Former Byzantine capital and fortified city Mystras is spread over a steep mountainside of Mt. Taygetos and surrounded by verdant olive and orange trees. It is the single most compelling set of medieval ruins in Greece (entrance 12 EUR). Treading the cobblestones, worn smooth by centuries of footsteps, we walked with the ghosts, ducking into the ruins of palaces, monasteries, and churches, most dating from between 1271 and 1460. While the Byzantine empire plunged into decline elsewhere, Mystras enjoyed a renaissance. Gemistos Plethon (1355–1452) founded a school of humanistic philosophy here and his enlightened ideas, including the revival of the teachings of Plato and Pythagoras, attracted intellectuals from all corners of Byzantium. Art and architecture also flourished, as seen in the town’s splendid buildings and frescoes. Mystras declined under the Ottoman rule but thrived again after the Venetians captured it in 1687 and developed a flourishing silk industry. The population swelled to 40000. The Turks recaptured the town in 1715 and from then it was downhill all the way; it was burned during the Orlov uprising in 1770 and Ibrahim Pasha torched what was left in 1825.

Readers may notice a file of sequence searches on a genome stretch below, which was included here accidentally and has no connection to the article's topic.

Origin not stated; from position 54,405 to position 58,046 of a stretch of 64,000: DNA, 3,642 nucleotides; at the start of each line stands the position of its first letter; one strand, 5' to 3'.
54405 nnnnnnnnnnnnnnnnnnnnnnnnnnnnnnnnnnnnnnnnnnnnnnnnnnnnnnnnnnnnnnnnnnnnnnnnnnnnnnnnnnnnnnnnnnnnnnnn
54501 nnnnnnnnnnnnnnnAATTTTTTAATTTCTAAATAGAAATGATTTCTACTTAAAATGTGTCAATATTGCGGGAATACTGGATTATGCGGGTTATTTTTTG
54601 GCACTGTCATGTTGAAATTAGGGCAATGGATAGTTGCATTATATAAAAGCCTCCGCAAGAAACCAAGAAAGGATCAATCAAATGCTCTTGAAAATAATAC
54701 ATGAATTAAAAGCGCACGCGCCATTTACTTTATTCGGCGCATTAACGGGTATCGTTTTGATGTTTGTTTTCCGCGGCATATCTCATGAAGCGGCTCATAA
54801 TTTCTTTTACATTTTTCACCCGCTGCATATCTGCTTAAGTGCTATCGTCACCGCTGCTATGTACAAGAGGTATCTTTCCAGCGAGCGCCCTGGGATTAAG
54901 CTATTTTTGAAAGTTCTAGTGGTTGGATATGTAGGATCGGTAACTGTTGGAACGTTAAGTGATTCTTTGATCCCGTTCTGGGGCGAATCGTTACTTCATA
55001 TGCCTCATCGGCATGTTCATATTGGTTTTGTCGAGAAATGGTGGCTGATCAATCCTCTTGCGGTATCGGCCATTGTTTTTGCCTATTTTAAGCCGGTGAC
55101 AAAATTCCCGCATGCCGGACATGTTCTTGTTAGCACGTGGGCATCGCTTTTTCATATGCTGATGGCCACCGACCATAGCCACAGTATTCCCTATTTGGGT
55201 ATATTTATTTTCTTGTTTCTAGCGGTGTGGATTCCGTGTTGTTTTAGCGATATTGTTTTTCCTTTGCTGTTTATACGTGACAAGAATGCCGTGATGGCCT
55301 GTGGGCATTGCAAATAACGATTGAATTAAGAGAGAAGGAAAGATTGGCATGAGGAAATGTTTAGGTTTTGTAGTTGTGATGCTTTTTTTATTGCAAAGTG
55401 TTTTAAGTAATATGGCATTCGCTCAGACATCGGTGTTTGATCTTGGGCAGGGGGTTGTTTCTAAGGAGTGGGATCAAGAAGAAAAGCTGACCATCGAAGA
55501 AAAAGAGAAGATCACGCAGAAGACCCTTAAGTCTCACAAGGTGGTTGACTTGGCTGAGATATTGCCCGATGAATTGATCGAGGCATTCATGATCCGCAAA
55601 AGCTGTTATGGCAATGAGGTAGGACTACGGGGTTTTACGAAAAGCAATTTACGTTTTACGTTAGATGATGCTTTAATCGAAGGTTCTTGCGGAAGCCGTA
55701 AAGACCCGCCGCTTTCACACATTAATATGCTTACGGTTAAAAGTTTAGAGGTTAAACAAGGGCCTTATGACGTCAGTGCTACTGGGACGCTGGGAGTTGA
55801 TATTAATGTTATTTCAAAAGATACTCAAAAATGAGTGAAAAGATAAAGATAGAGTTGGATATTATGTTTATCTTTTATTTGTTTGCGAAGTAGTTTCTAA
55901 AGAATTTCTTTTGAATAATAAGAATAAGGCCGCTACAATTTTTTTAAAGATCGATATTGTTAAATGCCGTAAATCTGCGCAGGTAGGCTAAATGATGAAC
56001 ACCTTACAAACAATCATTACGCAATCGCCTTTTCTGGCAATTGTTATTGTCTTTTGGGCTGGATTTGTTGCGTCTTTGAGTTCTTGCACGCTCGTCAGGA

Parking location – Mystras: 37.076406N 22.369124E